Sen. Ron WydenRonald (Ron) Lee WydenSome employees' personal data revealed in State Department email breach: report Hillicon Valley: North Korean IT firm hit with sanctions | Zuckerberg says Facebook better prepared for midterms | Big win for privacy advocates in Europe | Bezos launches B fund to help children, homeless Hillicon Valley: Trump signs off on sanctions for election meddlers | Russian hacker pleads guilty over botnet | Reddit bans QAnon forum | FCC delays review of T-Mobile, Sprint merger | EU approves controversial copyright law MORE (D-Ore.), the panel's ranking member, also criticized the process of excluding important products needed by American businesses from tariffs.

He said small businesses "believe they are being held hostage in a bureaucratic twilight zone waiting to see if they're going to escape," calling the process slow and difficult.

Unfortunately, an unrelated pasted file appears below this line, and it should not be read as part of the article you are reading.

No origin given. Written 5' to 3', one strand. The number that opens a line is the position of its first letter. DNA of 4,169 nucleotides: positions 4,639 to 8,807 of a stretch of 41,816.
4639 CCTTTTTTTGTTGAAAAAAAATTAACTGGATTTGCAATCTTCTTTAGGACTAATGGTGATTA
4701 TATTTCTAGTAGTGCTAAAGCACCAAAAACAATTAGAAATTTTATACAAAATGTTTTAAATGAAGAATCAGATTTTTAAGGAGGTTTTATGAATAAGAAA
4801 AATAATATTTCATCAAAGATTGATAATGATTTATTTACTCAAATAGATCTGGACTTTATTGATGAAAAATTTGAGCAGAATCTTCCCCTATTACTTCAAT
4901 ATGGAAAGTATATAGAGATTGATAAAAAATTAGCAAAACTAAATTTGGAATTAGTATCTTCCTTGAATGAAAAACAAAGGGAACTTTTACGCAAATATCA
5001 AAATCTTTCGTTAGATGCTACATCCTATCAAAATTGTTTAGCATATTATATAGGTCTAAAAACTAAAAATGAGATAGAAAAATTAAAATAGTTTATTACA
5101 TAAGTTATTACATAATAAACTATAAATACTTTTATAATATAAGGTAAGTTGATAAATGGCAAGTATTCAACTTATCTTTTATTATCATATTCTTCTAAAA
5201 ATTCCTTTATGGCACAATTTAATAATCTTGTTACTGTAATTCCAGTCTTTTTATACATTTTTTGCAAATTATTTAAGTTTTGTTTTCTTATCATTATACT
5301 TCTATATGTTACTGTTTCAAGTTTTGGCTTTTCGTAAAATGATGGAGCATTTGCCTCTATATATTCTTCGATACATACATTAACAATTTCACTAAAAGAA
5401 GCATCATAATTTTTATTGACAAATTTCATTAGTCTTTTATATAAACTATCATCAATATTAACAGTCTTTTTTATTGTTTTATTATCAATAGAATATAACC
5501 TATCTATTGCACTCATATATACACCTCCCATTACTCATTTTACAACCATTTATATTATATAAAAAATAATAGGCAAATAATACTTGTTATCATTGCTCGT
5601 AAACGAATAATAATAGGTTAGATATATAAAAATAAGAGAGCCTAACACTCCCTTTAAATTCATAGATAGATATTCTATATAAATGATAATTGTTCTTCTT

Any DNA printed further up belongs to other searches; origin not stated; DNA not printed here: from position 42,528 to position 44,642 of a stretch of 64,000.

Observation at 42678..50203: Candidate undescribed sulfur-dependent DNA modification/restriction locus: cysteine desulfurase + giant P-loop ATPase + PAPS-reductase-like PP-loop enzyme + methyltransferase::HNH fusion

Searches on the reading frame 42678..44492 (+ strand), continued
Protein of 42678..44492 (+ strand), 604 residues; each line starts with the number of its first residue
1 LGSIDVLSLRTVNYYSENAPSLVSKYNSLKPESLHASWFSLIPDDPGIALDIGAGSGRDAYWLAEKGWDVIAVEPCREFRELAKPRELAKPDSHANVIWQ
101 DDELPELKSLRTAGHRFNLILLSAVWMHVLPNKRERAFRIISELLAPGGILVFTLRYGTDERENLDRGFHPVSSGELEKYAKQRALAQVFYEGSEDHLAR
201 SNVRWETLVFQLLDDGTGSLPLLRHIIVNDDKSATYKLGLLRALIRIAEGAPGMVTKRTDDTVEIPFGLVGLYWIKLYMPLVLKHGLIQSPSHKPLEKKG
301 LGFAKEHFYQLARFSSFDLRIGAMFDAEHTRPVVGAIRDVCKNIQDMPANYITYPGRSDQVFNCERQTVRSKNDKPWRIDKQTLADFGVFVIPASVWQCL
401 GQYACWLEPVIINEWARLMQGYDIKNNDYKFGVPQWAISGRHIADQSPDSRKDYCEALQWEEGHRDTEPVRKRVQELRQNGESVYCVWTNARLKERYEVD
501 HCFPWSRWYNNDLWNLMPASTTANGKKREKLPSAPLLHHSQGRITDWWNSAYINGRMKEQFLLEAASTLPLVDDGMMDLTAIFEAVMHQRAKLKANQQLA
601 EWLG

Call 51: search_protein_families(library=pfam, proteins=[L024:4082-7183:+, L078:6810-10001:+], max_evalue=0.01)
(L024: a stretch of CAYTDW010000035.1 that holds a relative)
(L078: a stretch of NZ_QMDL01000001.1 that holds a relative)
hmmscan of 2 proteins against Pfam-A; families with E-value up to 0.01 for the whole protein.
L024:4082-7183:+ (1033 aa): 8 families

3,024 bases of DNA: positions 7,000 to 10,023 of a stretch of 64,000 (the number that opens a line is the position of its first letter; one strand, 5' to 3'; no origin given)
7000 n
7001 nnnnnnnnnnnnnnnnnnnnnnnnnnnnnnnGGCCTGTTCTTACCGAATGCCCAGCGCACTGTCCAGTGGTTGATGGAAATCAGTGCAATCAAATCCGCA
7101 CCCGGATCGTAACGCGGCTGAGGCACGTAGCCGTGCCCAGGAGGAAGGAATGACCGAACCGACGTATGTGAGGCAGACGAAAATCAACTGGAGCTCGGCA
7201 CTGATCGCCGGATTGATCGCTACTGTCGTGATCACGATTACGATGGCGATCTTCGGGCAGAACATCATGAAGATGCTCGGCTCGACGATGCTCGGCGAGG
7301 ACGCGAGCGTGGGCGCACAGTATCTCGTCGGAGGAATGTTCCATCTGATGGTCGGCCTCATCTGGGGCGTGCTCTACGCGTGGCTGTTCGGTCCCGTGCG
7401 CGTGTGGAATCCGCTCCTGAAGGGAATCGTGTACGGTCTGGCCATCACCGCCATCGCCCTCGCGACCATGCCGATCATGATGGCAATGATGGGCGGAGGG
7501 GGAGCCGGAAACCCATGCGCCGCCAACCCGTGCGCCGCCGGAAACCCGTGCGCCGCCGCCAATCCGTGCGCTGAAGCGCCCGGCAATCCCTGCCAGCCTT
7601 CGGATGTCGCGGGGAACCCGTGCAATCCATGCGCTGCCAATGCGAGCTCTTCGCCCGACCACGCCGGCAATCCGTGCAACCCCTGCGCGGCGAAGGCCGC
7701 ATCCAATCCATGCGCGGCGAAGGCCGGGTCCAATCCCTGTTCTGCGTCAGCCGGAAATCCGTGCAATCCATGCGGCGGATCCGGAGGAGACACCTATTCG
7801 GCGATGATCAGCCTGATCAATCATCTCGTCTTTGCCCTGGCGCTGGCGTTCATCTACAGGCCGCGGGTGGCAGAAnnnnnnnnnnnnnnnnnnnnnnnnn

He quoted a top Commerce official who said in a report Wednesday that the exclusion process would be "unbelievably random" and that some companies are "going to get screwed."

"Every week it seems like there is more and more bedlam," he said. 

Ross said there have been delays in hiring the people needed but dismissed the report.

He also Ross said that it would be "impossible" to commit to a specific timetable to deal with the applications because requests were still being received.

Trump has also said he will impose tariffs on $50 billion of Chinese imports. Beijing retaliated with their own batch of duties on U.S. products leading Trump to up the ante Monday. Trump said he would ask officials to produce a list of tariffs for another $200 billion in Chinese goods, which stunned Congress and business groups.

"The basic strategy is to try to bring enough pressure on parties who are not behaving appropriately," Ross told lawmakers.

But Sen. John ThuneJohn Randolph Thune Google, Apple, Amazon execs to testify at Senate privacy hearing this month Trump gets good news on wages Flake rebuts Trump: Anonymous op-ed author did not commit 'treason' MORE (S.D.), a member of Republican leadership, expressed skepticism and said he worried about the effect of tit-for-tat tariffs.

"This thing seems to be escalating out of control fairly quickly," he said.